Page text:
livestock/predator conflicts. The mantra of pro wolf-hunting community is
that wolves should be "managed" like "other" wildlife. This ignores the
findings that suggest that predators are not like other wildlife. They are
behaviorally different from say elk and deer. Random killing of predators
including bears, mountain lions and wolves creates social chaos that
destabilizes predator social structure. Hunting of wolves can skew wolf
populations towards younger animals. Younger animals are less skillful
hunters. As a consequence, they will be more inclined to kill livestock.
Destabilized and small wolf packs also have more difficulty in holding
territories and even defending their kills from scavengers and other
predators which in end means they are more likely to kill new prey animal.
As a result of these behavioral consequences, persecution of predators
through hunting has a self fulfilling feedback mechanism whereby hunters
kill more predators, which in turn leads to greater social chaos, and more
livestock kills, and results in more demands for hunting as the presumed
Today predator management by so called "professional"
wildlife agencies is much more like the old time medical profession where
sick people were bled. If they didn't get better immediately, more blood was
let. Finally if the patience died, it was because not enough blood was
released from the body. The same illogical reasoning dominates predator
management across the country. If killing predators doesn't cause livestock
losses to go down and/or game herds to rise, it must be because we haven't
killed enough predators yet.
Furthermore, most hunting occurs on larger
blocks of public lands and most wolves as well as other predators killed by
hunters have no relationship to the animals that may be killing livestock on
private ranches or taking someone's pet poodle from the back yard. A number
of studies of various predators from cougars to bears show no relationship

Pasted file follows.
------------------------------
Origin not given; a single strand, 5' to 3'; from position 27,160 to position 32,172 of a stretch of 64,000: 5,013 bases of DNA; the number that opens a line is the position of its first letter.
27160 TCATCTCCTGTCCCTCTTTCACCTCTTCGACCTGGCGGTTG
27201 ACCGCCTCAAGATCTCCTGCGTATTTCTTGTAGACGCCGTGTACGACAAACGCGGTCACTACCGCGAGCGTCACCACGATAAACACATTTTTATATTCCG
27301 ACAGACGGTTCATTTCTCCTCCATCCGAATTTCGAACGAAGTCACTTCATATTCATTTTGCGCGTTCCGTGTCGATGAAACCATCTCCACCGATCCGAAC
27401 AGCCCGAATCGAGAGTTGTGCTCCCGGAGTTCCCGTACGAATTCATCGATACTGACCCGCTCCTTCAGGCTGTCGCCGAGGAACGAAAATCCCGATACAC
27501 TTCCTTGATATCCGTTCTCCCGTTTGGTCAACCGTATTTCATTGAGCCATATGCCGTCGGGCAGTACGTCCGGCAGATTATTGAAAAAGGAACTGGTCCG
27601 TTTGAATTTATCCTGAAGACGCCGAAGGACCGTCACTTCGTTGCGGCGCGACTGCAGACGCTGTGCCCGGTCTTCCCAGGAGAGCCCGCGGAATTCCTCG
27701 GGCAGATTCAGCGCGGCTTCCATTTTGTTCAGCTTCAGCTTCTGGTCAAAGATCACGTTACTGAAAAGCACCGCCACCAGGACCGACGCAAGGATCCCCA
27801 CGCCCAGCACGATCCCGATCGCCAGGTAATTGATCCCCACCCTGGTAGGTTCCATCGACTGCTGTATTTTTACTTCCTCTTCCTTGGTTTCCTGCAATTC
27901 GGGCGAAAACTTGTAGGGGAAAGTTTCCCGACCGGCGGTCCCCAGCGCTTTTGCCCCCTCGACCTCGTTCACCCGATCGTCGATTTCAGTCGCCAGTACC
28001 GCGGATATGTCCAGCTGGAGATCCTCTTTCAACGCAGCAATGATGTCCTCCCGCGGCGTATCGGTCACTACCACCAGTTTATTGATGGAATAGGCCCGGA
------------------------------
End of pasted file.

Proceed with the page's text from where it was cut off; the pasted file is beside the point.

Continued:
between hunter kills and a significant reduction in the actual animals
considered to be problematic.
Again I hasten to add that most
"problematic predators" are created a result of problem behavior by
humans--for instance leaving animal carcasses out on the range or failure to
keep garbage from bears, etc. and humans are supposed to be the more
intelligent species--though if one were to observe predator management across
the country it would be easy to doubt such presumptions.
wolf-hunting ignores yet another recent and growing body of scientific
evidence that suggests that top predators have many top down ecological
influences upon the landscape and other wildlife. The presence of wolves,
for instance, can reduce deer and elk numbers in some places for some time
period. But rather than viewing this as a negative as most hunters presume,
reduction of prey species like elk can have many positive ecological
influences. A reduction of elk herbivory on riparian vegetation can produce
more song bird habitat. Wolves can reduce coyote predation on snowshoe hare
thus competition for food by lynx, perhaps increasing survival for this
endangered species. Wolves have been shown to increase the presence of voles
and mice near their dens--a boon for some birds of prey like hawks. These and
many other positive effects on the environment are ignored by wolf-hunt
proponents and unfortunately by state wildlife management agencies as well
who continue to advocate and/or at least not effectively counter old
fallacies about predators.
Most state agencies operate under the
assumption that production of elk and deer for hunters to shoot should have
priority in wildlife management decisions. All state wildlife agencies are
by law supposed to manage wildlife as a public trust for all citizens. Yet
few challenge the common assumption that elk and deer exist merely for the
pleasure of hunters to shoot.
I have no doubt that for many pro
wolf-hunt supporters' predators represent all that is wrong with the world.
Declining job prospects, declining economic vitality of their rural
communities, changes in social structures and challenges to long-held
beliefs are exemplified by the wolf. Killing wolves is symbolic of
destroying all those other things that are in bad in the world for which
they have no control. They vent this misdirected anger on wolves -- that gives
them the illusion that they can control something.
Nevertheless, making wolves and
other predators scapegoats for the personal failures of individuals or the
collective failures of society is not fair to wolves or individuals either.
The entire premises upon which western wolf-hunts are based either are the
result of inaccurate assumptions about wolf impacts or morally corrupt
justifications like relieving hunter anger and frustrations over how their
worlds are falling apart.
I applaud the few environmental groups that
had the courage to stand up for wolves, and to challenge the old guard that
currently controls our collective wildlife heritage. More of us need to
stand up against persecution of wildlife to appease the frustrations of
disenfranchised rural residents. It is time to have wildlife management
based on science, and ecological integrity, not based upon relieving hunter
frustrations over the disintegration state of their world.
predator studies and management see
George Wuerthner is an ecologist and former hunting guide with a degree in